Tasting Local at the Temecula Creek Inn with a Side of Hospitality

[UPDATED: Farm House Kitchen has had a name change. It is now Cork | Fire Kitchen.] A trip from Orange County to Temecula, southern California's "wine country," is not too far but distanced enough to be considered a relaxing getaway. We spent a short weekend out in the area and were gratefully hosted at the Temecula Creek Inn, the premier location for travelers in Temecula complete with on-grounds restaurant and expansive 27-hole championship golf course. Nestled just a short drive away from all the wineries, the resort is definitely a beauty that lets you wind down while on vacation. We heard from locals and saw from walking around that they are also quite known for the special events that many host there, particularly weddings. Why not? The greens are gorgeous, the location is perfect and the accommodations are so comfortable.

Our check-in was for the King Executive, a  room keen on catering to golf lovers as each came with a patio view of the gorgeous golf course. After we walked in, we noticed that the backside of the front door looked like a wooden barn door and that there was a bench to the side for comfortably sitting down to remove shoes. Adorned with wall and floor accents that evoked an organic feel, the entire room took advantage of dark browns, deep reds and oranges, and tans with the occasional stark contrast of black via electronics (modern tech call out?) such as the iPod dock, TV, phone, and alarm clock. There was dark brown rattan branches in the corners as well as netted on the wall and as a round side table out on the patio. The walls had a stucco look to put one in the wine country mood as if in a villa but the textured, woven design of the carpet made walking around comfortable and feel like home rather than a hotel. However, as with all hotels, there were paintings on the wall and the ones in our room were complementary to each other, a gentle two-painting image of the wine country landscape. Functional decor pieces were coppery in color such as the desk lamp with its glass squares or the decorative large glass plate on the TV stand with its silver leaf wash and dark red veins.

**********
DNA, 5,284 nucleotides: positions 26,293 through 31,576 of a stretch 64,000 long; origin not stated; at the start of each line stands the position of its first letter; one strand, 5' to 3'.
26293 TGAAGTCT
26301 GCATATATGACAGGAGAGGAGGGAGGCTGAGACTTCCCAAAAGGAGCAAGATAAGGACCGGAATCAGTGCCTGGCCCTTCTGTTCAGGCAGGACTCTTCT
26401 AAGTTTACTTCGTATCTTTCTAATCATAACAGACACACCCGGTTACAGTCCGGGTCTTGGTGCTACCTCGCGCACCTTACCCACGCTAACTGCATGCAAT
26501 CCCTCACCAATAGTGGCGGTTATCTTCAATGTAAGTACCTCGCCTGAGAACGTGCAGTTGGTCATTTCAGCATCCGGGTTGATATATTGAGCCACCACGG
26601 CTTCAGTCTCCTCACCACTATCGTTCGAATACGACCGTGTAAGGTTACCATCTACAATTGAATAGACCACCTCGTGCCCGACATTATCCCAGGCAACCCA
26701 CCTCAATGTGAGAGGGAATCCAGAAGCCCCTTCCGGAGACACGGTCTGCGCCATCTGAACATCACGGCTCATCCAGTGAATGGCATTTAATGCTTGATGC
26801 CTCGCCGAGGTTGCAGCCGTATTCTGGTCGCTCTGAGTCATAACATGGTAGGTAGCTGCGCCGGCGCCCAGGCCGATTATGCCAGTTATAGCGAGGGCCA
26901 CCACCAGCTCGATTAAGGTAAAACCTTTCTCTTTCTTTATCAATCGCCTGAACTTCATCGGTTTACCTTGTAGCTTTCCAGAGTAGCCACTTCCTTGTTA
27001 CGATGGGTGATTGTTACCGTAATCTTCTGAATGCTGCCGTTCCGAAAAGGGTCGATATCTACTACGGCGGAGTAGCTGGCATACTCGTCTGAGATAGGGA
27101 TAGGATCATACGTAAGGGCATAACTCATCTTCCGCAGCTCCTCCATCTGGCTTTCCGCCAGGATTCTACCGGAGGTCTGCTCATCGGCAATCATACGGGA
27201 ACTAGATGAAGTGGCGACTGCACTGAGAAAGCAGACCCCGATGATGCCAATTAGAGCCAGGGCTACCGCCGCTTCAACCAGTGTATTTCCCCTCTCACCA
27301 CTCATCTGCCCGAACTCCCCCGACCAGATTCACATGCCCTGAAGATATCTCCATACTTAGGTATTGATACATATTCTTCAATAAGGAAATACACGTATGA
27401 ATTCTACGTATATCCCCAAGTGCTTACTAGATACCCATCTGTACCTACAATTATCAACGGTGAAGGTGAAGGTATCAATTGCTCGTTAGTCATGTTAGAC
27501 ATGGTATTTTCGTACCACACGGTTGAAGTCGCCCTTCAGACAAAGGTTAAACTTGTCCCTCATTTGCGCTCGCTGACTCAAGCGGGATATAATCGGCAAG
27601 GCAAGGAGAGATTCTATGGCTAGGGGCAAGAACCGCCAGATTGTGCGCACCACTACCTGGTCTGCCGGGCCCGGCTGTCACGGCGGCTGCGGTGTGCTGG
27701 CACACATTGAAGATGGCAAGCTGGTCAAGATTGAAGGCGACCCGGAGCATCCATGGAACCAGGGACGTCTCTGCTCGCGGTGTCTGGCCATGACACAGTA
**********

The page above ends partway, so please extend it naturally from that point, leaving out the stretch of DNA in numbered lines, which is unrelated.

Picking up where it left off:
In terms of amenities, we spotted vanity, sewing, and dental kits which worked out well because I forgot my toothbrusth, whoops! The bathroom was enormous with two sinks and a separate toilet room. Oddly enough, most of the room's outlets were located in the bathroom so keep that in mind if you're in need of charging anything. The side closet housed an in-room safe, hangers, iron with ironing board, fluffy white bathrobes, extra sheets, and even a blanket for sitting outside on the patio. When we had come in first, our bed had a lovely long runner draped over it upon which sat a woven basket with a copy of Wine Spectator; the nightstands held Bigelow tea and Intazza coffee for making in the room; a Cuisinart coffeemaker; ice bucket; and two wine glasses. We were definitely in wine country. As for the lounging about, I loved the pattern lounge chair with its ample space and accompanying ottoman. The bed was comfortable enough for our night's sleep though the pillows a little flat, save for the dark orange accent ones that came with a ridge knit cover - those were too crinkly and dense to be slept on. If you do stay at the Temecula Creek Inn, the front desk has loads of information and guides to help you along in Temecula during your stay!